Pope: ‘To Ignore the Poor Is to Despise God’

‘God’s mercy toward us is linked to our mercy toward others,’ Francis warns on May 18. ‘No messenger and no message can replace the poor we meet on the journey, because in them we meet Jesus himself.’

VATICAN CITY — If we don’t show mercy to others, we shouldn’t expect to get it from God, Pope Francis said May 18. Stressing that turning a blind eye to the poor might make life on earth easier, the eternal result will be much different, the Pope was forceful in his point.

“To ignore the poor is to despise God! We must learn this well: To ignore the poor is the despise God,” the Pope said at his general audience.

He spoke to the thousands of pilgrims gathered in St. Peter’s Square for his general audience, continuing his ongoing catechesis on mercy, as understood through Scripture.

Francis focused his speech on the Parable of the Rich Man and Lazarus, a poor beggar who laid outside the man’s house every day, asking for the leftover scraps from his table.

Both men eventually die, and the Rich Man, who ignored Lazarus and denied him the scraps, is tormented by constant fire and an insatiable thirst, whereas Lazarus is “carried by the angels” to heaven and comforted.

During their lives, “the door of the Rich Man’s house is always closed to the poor man,” the Pope observed, noting that the Rich Man wore expensive, luxurious clothing and ate lavish feasts every day; but Lazarus starved and was covered in sores, with only the dogs to lick his wounds.

This scene, he said, is reminiscent “of the harsh rebuke of the Son of Man at the Final Judgement.”

“Lazarus represents well the silent cry of the poor in all ages and the contradiction of a world in which immense riches and resources are in the hands of the few,” he said, noting that, eventually, everyone, rich and poor alike, will die, just like Lazarus and the Rich Man in the parable.

Francis pointed to how after both of them died, the tormented Rich Man appeals to Abraham for help, calling him “Father.”

By using this word, the Rich Man is claiming to belong to the people of God, yet during his life “he showed no consideration for God; and in fact, he made himself the center of everything, closed in his world of luxury and waste.”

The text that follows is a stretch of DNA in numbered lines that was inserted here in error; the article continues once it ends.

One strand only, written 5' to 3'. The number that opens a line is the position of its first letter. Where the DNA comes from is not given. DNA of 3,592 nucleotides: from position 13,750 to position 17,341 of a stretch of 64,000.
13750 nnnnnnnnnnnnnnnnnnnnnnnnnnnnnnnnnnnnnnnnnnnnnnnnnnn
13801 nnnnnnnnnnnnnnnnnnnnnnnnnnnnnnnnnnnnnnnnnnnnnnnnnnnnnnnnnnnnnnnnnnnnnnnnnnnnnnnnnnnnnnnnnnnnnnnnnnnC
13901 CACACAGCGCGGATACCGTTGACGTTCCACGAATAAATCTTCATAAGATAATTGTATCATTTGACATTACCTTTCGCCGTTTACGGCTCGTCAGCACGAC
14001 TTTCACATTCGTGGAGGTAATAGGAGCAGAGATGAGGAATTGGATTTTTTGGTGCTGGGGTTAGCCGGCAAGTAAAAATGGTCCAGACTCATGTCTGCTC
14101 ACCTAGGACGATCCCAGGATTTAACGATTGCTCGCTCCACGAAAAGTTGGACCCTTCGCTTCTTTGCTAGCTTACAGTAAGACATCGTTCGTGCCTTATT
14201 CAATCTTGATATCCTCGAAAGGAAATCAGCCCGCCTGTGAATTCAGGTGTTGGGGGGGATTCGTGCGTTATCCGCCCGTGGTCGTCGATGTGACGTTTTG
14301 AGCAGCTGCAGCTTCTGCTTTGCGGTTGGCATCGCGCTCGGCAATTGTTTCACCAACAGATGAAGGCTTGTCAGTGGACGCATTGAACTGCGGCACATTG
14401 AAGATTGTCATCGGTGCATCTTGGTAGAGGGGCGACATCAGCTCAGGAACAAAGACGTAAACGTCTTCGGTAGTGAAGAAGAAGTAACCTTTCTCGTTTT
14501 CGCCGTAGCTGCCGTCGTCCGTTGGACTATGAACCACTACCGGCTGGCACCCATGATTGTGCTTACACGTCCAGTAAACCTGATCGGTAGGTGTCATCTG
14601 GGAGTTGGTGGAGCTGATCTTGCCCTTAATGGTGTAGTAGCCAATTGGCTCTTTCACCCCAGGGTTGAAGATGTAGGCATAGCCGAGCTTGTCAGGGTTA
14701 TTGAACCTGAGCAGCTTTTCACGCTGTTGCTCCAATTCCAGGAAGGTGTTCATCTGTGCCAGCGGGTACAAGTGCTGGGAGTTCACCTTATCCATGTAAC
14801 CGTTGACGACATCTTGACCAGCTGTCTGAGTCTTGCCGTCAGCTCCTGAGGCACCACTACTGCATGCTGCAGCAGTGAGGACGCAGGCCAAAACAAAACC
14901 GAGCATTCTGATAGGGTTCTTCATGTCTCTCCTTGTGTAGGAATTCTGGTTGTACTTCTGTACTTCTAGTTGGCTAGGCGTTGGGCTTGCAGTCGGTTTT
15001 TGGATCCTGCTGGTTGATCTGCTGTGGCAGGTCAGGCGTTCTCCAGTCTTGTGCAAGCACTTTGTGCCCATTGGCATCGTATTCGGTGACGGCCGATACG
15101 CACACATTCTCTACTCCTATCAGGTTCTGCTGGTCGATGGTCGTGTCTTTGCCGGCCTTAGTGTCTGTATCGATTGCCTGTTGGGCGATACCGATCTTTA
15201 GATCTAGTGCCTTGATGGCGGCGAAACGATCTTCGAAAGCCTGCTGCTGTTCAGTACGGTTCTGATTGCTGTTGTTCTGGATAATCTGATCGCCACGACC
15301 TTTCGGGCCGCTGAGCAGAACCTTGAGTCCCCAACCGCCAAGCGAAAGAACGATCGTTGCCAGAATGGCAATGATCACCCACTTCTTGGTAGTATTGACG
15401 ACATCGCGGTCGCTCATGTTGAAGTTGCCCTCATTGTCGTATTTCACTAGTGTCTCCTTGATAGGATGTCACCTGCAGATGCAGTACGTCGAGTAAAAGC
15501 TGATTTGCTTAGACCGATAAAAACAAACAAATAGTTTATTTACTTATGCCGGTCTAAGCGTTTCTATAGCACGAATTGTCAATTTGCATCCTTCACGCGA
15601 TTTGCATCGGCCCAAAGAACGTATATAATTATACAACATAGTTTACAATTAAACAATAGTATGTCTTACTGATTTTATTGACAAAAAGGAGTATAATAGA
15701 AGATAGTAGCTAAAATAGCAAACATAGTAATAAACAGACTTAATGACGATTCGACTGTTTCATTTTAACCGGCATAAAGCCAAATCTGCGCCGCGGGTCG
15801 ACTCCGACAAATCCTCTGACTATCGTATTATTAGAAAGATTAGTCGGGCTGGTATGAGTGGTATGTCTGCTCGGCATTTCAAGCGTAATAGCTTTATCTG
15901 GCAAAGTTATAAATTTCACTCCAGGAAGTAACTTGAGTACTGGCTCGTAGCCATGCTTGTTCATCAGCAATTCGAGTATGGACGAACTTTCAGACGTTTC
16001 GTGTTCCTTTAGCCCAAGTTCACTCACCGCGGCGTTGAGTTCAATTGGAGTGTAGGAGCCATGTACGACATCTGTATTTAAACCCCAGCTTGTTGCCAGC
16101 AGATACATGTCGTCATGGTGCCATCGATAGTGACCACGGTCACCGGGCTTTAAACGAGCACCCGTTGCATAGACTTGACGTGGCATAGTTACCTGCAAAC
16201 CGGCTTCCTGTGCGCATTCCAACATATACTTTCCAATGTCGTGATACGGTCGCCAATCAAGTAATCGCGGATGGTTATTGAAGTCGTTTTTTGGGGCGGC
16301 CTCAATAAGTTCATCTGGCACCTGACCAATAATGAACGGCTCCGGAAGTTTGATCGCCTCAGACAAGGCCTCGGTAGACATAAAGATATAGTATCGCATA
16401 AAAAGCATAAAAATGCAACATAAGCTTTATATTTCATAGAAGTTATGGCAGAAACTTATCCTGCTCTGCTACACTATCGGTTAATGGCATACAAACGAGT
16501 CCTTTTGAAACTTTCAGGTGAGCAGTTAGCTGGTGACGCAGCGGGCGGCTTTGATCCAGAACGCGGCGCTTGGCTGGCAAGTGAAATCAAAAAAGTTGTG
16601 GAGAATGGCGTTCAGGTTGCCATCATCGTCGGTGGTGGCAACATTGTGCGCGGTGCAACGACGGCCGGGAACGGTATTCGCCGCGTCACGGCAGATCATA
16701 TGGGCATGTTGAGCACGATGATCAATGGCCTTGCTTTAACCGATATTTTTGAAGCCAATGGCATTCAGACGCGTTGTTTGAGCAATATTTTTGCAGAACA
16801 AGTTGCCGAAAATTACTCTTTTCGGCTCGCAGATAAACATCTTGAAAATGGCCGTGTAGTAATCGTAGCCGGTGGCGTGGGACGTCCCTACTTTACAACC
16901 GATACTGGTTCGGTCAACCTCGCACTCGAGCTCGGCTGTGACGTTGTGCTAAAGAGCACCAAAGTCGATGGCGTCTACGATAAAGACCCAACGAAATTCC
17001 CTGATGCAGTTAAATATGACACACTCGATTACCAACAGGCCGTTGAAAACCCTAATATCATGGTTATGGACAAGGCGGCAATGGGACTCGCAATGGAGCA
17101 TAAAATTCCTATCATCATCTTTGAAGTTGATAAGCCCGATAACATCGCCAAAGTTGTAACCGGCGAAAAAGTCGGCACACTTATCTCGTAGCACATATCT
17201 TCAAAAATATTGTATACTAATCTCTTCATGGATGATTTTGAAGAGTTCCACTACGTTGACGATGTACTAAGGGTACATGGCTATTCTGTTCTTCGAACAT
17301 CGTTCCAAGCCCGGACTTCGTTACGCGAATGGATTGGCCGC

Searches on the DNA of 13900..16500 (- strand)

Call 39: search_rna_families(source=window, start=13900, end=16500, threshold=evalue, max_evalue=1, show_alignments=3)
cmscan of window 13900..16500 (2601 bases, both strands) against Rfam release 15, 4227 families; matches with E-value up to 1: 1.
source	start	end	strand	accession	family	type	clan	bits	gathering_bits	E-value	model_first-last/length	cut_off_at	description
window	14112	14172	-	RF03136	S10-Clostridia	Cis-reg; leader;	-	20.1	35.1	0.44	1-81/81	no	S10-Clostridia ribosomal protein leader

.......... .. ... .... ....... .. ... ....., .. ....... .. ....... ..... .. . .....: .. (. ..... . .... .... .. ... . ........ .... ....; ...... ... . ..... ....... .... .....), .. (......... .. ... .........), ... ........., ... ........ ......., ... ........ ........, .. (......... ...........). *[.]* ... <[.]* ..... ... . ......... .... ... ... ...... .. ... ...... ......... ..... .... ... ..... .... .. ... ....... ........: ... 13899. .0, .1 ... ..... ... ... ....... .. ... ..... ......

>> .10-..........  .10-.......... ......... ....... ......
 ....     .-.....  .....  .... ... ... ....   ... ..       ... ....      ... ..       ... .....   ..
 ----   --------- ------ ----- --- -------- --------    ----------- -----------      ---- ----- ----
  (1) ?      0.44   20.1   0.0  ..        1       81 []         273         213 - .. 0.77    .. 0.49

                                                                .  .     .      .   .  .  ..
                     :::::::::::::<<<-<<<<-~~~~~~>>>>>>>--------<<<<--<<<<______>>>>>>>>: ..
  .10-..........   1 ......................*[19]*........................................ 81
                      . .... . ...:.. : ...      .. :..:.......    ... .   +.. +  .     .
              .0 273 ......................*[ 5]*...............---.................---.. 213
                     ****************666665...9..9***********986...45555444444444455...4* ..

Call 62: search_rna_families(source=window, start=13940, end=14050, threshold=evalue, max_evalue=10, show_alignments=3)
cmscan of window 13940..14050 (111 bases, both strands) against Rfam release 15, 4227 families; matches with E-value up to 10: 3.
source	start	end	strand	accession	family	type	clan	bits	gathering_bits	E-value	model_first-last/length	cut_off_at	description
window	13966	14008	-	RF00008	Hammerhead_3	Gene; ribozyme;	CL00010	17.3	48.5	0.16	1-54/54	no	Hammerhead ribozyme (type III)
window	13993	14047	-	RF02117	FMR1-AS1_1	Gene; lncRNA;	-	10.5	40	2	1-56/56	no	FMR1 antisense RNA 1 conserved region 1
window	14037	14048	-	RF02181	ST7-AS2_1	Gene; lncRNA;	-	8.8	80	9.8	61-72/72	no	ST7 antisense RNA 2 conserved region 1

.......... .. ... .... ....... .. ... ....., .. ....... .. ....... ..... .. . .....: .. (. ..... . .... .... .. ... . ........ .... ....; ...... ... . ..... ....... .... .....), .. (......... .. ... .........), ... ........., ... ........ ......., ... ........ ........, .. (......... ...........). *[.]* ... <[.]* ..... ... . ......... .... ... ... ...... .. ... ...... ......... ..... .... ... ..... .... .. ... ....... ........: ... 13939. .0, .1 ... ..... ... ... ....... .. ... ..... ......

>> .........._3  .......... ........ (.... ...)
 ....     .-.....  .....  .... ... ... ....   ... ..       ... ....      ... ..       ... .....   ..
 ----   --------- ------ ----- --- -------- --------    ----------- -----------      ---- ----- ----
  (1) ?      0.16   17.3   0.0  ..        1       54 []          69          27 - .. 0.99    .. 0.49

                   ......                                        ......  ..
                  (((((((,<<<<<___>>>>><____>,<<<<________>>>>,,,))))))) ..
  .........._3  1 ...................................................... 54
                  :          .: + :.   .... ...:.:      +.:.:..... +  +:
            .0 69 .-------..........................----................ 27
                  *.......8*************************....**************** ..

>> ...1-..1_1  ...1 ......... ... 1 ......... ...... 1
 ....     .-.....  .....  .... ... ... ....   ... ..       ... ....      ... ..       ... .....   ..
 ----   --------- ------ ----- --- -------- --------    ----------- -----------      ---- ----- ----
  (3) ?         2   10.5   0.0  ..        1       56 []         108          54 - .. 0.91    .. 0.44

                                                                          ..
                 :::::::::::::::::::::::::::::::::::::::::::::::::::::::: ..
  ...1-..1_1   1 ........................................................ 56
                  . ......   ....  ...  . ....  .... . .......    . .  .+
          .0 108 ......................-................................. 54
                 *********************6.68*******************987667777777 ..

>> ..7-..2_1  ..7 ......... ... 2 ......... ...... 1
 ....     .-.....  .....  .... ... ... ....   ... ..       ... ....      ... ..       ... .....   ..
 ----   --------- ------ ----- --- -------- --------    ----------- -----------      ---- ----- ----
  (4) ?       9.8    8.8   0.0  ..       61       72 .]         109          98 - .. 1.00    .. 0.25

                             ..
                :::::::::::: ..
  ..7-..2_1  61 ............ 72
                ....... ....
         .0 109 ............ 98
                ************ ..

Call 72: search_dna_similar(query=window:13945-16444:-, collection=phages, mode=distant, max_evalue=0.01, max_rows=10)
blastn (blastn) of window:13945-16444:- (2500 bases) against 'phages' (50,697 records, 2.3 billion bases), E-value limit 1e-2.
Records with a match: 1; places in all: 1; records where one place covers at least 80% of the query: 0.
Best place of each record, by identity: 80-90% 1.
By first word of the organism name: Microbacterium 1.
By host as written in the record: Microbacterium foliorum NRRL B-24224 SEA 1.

Pope Francis then noted how, in the parable, the Rich Man doesn’t have a name, but is only referred to as “rich,” while Lazarus, the name of the poor man, is repeated five times.

Lazarus served as a living reminder to the Rich Man to remember God, but the Rich Man didn’t welcome the opportunity, he said, explaining that, in the end, the Rich Man “will be condemned not for his wealth, but for having been incapable of feeling compassion for Lazarus and assisting him.”

The Pope then turned to the second part of the parable, in which the tormented Rich Man, when seeing Lazarus being comforted by Abraham, seems to see the poor man for the first time.

But the Rich Man’s words immediately betray him, the Pope said, recalling how the man asked Abraham to “send Lazarus to dip the tip of his finger into the water to cool my tongue, because I am suffering terribly in the flame.”

Suddenly, the Rich Man recognizes Lazarus and knows his name, “while in life he pretended not to see him,” Francis said, lamenting how, all too frequently, “so many people pretend not to see the poor! For them, the poor don’t exist.”

After first denying the poor man the leftovers from his table, the Rich Man now asks Lazarus to fetch him something to drink, Francis said, noting that the Rich Man “still believes he is able to claim rights based on his previous social condition.”

In turn, Abraham’s response that the good and evil bestowed on the two men in the afterlife is meant “to compensate for earthly justice,” offers the key to the whole parable, the Pope said.

As long as Lazarus sat outside his house, the Rich Man had the opportunity for salvation, yet he denied it, and “the situation has become irreparable.”

“God’s mercy toward us is linked to our mercy toward others,” Francis warned, cautioning that if this aspect is missing from our attitude, God’s mercy “cannot find space inside our closed hearts; it can’t enter.”

“If I don’t throw open the door of my heart to the poor, that door stays closed. Even for God. And this is terrible.”

Pope Francis pointed to how, when the Rich Man asked if he could warn his friends and relatives, Abraham responds by telling him they have Moses and the prophets.

If we want to convert, we don’t have to wait for “miraculous events,” but must make the decision to open our hearts to the word of God, which calls us to love both God and neighbor,” the Pope said.

“The word of God can revive a withered heart and cure its blindness,” he said, adding that “the Rich Man knew the word of God but didn’t allow it to enter his heart, he didn’t listen to it, and because of this, he was unable to open his eyes and have compassion for the poor man.”

Francis closed his address by stressing that “no messenger and no message can replace the poor we meet on the journey, because in them we meet Jesus himself.”

He encouraged all to pray alongside Mary, who, in her canticle to God, said, “You have cast down the mighty from their thrones and have exulted the lowly; you have filled the hungry with good things, and the rich you have sent away empty.”